Social climbers…

There are not enough weekends in April and May to be able to take in the many wonderful garden tours available to us!  I starting doing garden tours in earnest when I first moved to the South in the late 1990s.  The expansive gardens filled with wide swaths of flowering shrubs and bulbs were just so different from the beautiful but smaller and more detailed gardens commonly on tour in Southern California.  At one point I found myself trying to figure out how I could be in Georgia, South Carolina AND Alabama all on the same weekend.  They were all just too good to miss.  Adding to that space aged travel dilemma was my desire to hold on to my favorite California garden events too!

On one of my trips back to Southern California to attend the Mary Lou Heard Memorial Garden Tour I came face to face with the climbing rose which sparked my desire to have these beauties in my garden.  In this case it was a magnificent ‘Berries and Cream’ climber in the front yard of a small and tidy home in Fountain Valley.  There are few plants that can snarl garden tour foot traffic as surely as a climber massing over trelliswork 8 feet high and 10 feet wide and in full bloom.  Gardeners with yards large and small, from all walks of life, stop to chat about the beauty of a robust climbing rose.  As an aside to this climbing rose story let me encourage you to check out this wonderful tour which is held yearly, usually on the first weekend in May, and was started in memory of the owner of an iconic cottage garden nursery and shop in Huntington Beach, CA.  The tour encompasses 30+ gardens across Orange County and the funds raised from tour-goer’s donations is earmarked for the Sheepfold, a shelter for women in crisis and children.  See their website heardsgardentour.com for the details of this year’s event.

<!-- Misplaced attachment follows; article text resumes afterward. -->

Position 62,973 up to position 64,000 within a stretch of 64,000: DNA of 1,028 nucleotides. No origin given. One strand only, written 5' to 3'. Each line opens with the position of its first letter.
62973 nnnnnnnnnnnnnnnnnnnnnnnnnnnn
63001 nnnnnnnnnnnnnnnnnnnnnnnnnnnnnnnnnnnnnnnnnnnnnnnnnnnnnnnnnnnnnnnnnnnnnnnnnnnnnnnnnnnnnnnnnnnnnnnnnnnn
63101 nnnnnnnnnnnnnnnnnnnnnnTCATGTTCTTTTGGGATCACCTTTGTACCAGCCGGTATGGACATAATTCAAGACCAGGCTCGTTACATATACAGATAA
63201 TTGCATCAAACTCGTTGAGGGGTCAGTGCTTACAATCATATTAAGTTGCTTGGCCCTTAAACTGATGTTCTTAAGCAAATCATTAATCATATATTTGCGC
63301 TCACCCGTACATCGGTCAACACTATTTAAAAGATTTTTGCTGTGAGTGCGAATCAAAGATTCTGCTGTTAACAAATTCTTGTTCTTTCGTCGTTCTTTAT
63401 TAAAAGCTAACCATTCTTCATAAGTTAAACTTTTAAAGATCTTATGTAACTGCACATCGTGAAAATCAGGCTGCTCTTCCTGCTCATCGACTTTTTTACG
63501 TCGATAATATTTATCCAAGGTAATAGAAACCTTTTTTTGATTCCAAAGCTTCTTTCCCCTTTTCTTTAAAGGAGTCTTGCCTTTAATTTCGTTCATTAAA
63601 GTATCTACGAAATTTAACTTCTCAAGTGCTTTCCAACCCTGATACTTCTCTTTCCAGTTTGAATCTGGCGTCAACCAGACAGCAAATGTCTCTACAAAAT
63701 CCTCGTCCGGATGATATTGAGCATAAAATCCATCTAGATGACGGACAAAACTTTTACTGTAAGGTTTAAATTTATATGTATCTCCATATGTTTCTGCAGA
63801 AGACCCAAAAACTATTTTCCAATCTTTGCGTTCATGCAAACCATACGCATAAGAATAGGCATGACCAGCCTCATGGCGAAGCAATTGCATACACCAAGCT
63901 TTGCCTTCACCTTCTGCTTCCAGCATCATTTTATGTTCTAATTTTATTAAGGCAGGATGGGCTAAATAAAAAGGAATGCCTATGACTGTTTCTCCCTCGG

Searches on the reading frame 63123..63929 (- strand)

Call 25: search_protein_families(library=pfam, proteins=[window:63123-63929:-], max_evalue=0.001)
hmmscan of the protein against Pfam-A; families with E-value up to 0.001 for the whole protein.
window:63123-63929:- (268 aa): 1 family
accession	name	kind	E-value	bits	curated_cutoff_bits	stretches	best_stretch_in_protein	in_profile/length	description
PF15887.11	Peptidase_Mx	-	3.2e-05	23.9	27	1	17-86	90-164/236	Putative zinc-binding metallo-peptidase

So roses, climbing or not, were a challenge for me in humid Central Georgia.  My few attempts were less than successful in a land where black spot and other fungal diseases reign supreme.  Returning to hot, dry Central California opened new opportunities to check “climbing rose” off my garden bucket list.  Roses are much beloved in my city and many varieties are available starting in January.  Roses can be seen in their glory from March through November.  We are a bit challenged by our often mild winters and you have to force yourself out into your garden in late November or early December to cut off perfectly good flowers and strip still green foliage to force your plants into dormancy to prepare them for full on pruning in late January.

Having solved the humidity/disease challenge by moving 3000 miles west I now had a more formidable challenge to surmount.  By their nature climbing roses need structure–trellis work, a pergola, fences to scramble on to mention a few possiblities.  It is sort of a “if you build it, they will grow” kind of thing!  My husband is very supportive of most of my garden dreams and plans until they involve construction or worse yet–letting something grow up the side of the house or attached to a fence.  This probably results from an ill fated episode in our first garden together when I planted creeping fig and encouraged it to grow up the side of the house, resulting in a close relationship with the gentlemen who you hire to re-spray the stucco and pay by the square foot.